6.1. Filming locations Africa

Angola

  • Epupa Falls

Egypt

  • Great pyramids of Giza
  • Egyptian Museum, Cairo
  • City of the Dead, Cairo

Ethiopia

  • Mursi village, Omo Valley

Ghana

  • Kane Kwei Carpentry Workshop, "Sodom ang Gomorrah", Osu Accra

Mali

  • Dogon Village, Bandiagara Escarpment
  • Great Mosque of Djenne
  • Cliff Dwellings near Terelli

Namibia

  • Himba village, Kunene
  • Skeleton Coast
  • Luderitz – Kolmanskop
  • Sossusvlei – Namib-Naukluft National Park
                                     

6.2. Filming locations Asia

China

  • Tagou Martial Arts School, Zhengzhou
  • Beijing 1000 Hands Dance
  • Shanghai
  • Zhangzhou City, Fujian Province
  • Changchun City, Jilin Province

Hong Kong

  • Lan Kwai Fong Hotel

India

  • Thikse Monastery, Leh, Ladakh

Indonesia

  • Kawah Ijen Sulfur Mine, East Java
  • Tri Pusaka Sakti Art Foundation

Palestinian territories

  • Church of the Redeemer, East Jerusalem
  • Bethlehem
  • Dome of the Rock, East Jerusalem
  • Western Wall, East Jerusalem
  • Nablus Checkpoint, Nablus

Japan

  • Yoyogi Park, Tokyo
  • Fushimi Inari Shrine, Kyoto
  • Advanced Telecommunications Research Institute International ATR, Tokyo
  • YK Tsuchiya Shokai Doll Factory, Tokyo
  • Orient Kogyo Showroom, Tokyo
  • Atri, Kyoto
  • Osaka University
  • Lotte Kasai driving range, Chiba
  • Toshimaen/Hydropolis, Tokyo

Jordan

  • Petra

Myanmar

  • Mount Popa, Popa Taungkalat Monastery
  • Bagan, Mandalay
  • Mingun temple

Philippines

  • Cebu Provincial Detention and Rehabilitation Center CPDRC Dancing Inmates, Cebu City
  • Payatas Trash Dump, Quezon City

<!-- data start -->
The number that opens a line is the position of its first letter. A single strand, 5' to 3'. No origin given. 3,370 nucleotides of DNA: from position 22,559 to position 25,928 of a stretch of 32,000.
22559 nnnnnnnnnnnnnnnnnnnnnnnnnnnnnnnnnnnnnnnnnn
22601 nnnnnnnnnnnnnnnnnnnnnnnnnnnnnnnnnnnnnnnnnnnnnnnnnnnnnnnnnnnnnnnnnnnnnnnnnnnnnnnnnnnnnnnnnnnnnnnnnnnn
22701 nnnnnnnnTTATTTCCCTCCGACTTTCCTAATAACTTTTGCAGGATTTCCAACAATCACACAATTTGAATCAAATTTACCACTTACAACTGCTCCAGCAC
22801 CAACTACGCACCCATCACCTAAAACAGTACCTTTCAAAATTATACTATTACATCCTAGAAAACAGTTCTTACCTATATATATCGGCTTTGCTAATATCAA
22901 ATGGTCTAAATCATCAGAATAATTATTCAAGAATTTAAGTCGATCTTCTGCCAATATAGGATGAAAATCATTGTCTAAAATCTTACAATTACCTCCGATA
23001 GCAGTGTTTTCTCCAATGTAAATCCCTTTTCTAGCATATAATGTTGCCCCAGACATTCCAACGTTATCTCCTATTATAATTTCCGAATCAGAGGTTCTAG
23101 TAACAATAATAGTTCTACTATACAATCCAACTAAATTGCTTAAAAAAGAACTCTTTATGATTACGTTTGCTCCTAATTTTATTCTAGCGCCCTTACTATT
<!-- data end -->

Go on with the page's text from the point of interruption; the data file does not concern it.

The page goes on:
• Arms Corporation of the Philippines
  • Manila Streets

Saudi Arabia

  • Al-Masjid al-Haram, Mecca

South Korea

  • Demilitarized zone, Panmunjom
  • Hyundai Glovis, Co. Ltd Shipyards, Seoul

Thailand

  • Cascade Go-Go Bar, Nana Plaza, Bangkok
  • Siriraj Medical Museum, Bangkok

Turkey

  • Mount Nemrut National Park, Adıyaman
  • Sultan Ahmed Mosque, Istanbul
  • Cappadocia

United Arab Emirates

  • Dubai Mall
  • Ski Dubai
  • Palm Island Development
  • Burj Khalifa
  • Burj Al Arab Hotel


                                     

6.3. Filming locations Europe

Denmark

  • Silkeborg Museum
  • Bogely Svineproduktion
  • Mariesminde Poultry Farm
  • Moesgård Museum

France

  • Cathedral Notre Dame de Reims
  • La Sainte-Chapelle, Paris
  • Paris Metro
  • Cathedral Notre-Dame de Paris, Paris
  • Aiguille du Midi
  • Olivier de Sagazan, Paris
  • Mont Blanc
  • Mont-Saint-Michel
  • Chateau de Versailles

Italy

  • Galleria Vittorio Emanuele II, Milan
  • Mont Blanc
  • St. Peters Basilica, Vatican City
  • Teatro alla Scala, Milan
  • Catacombe dei Cappuccini, Palermo
                                     

6.4. Filming locations The Americas

Brazil

  • Paraisopolis favela, São Paulo
  • Divino Salvador Church, São Paulo
  • Se Metro Station, São Paulo

United States

  • Arlington National Cemetery, Virginia
  • Delicate Arch, Arches National Park, Utah
  • Hunts Mesa, Monument Valley, Arizona
  • El Capitan, Yosemite National Park, California
  • Antelope Canyon, Arizona
  • Mono Lake, Mono Basin, California
  • Kīlauea volcano, Hawaii
  • Ninth Ward, New Orleans, Louisiana
                                     
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  • Samsāra is a Sanskrit word that means wandering or world with the connotation of cyclic, circuitous change. It is also the concept of rebirth and
  • Samsāra Sanskrit, Pali also samsara in Buddhism is the beginningless cycle of repeated birth, mundane existence and dying again. Samsara is considered
  • imagined. A sequel to Baraka, Samsara made by the same filmmakers, premiered at the 2011 Toronto International Film Festival and released internationally
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  • planet Mustafar The sequel to Baraka, Samsara premiered at the Toronto International Film Festival in September 2011 and had its U.S. premiere on August
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  • as Surround Mix Engineer on the Grammy Award Winning recording Winds of Samsara in the category Grammy Award for Best New Age Album of 57th Annual Grammy